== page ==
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Historic New England Living

No place in New England has a seat at the table of American history like Eastern Massachusetts. From the city of Boston to the hamlets that surrounded it and to the rugged settlements that grew from a yearning to be free and independent, history left an indelible mark that has withstood the unrelenting seasons of time.

A Link To History

One of those settlements was the town of Grafton, Massachusetts, a place originally called Hassanemesit (place of small stones) by the native Americans who called it their home. Only forty miles from Boston, it was then part of the “howling wilderness” when Joseph Merriam left his ancestral home in Concord, Massachusetts to settle and raise a family in the new frontier. His descendants continued to work the land for centuries to follow.

Stories of the region include one that says that on the first night Joseph Merriam arrived in the new frontier of what is now Grafton, he slept in the cleft of two large rocks, a natural protection from the elements and other dangers associated with the rugged territory that he was about to transform into the family farm. It would not be the only time that he and other members of the Merriam farm sought the protection of the large stone outcropping. The uneasy peace of the primeval woodland was disrupted from time to time by the inevitable confrontations with the regional native Americans who resented the expanding encroachment by the pioneers on their tribal lands, and those confrontations were often violent and tragic for both. The protection of the rock outcropping was utilized on a number of occasions by the Merriam pioneers when fighting broke out between the two factions who claimed those lands, and the spot became known as Indian Rock, and stands today at Merriam Woods as a marker of the hardships endured by all in the early days of American colonial expansion.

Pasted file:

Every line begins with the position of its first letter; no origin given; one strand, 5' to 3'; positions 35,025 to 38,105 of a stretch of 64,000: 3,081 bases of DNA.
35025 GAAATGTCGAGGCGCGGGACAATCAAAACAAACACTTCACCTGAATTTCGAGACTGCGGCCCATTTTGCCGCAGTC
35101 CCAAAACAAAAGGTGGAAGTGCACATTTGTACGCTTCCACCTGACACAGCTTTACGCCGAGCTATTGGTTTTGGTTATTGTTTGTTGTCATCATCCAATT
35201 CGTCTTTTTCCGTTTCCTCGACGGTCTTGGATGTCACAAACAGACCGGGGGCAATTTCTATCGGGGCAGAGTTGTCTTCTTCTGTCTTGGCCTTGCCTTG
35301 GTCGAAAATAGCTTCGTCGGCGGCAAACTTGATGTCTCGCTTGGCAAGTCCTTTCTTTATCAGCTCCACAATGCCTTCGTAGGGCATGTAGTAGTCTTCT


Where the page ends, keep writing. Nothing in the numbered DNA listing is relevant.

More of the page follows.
Today, a piece of the old Merriam farmstead remains, still harboring its wilderness roots and embraced by an additional three hundred acres of protected land, once walked by the many generations of Merriams who farmed it, hunted upon it and who raised and taught their families to cherish it.

That piece of historic ground is now called Merriam Woods.

Merriam Woods Today...

Merriam Woods is one of those places that is startling to find because it is a stone’s throw from the bustling economic endeavors of a modern society, and yet sleeps in the comfort of a long, undisturbed history. The streets and roads that lead from historic Grafton center to Merriam Woods are lined with the silent architectural markers of America’s history defined by the distinct architecture of the major stylistic periods. Georgian, Federal, Greek Revival and more are styles of homes easily recognized as important participants in a revered architectural past whose common thread is simple elegance. And that common thread is the offspring of the most impactful architectural

influence ever experienced in human history, starting over two thousand years ago in ancient Greece and Rome and then England and then passed on to the American colonies.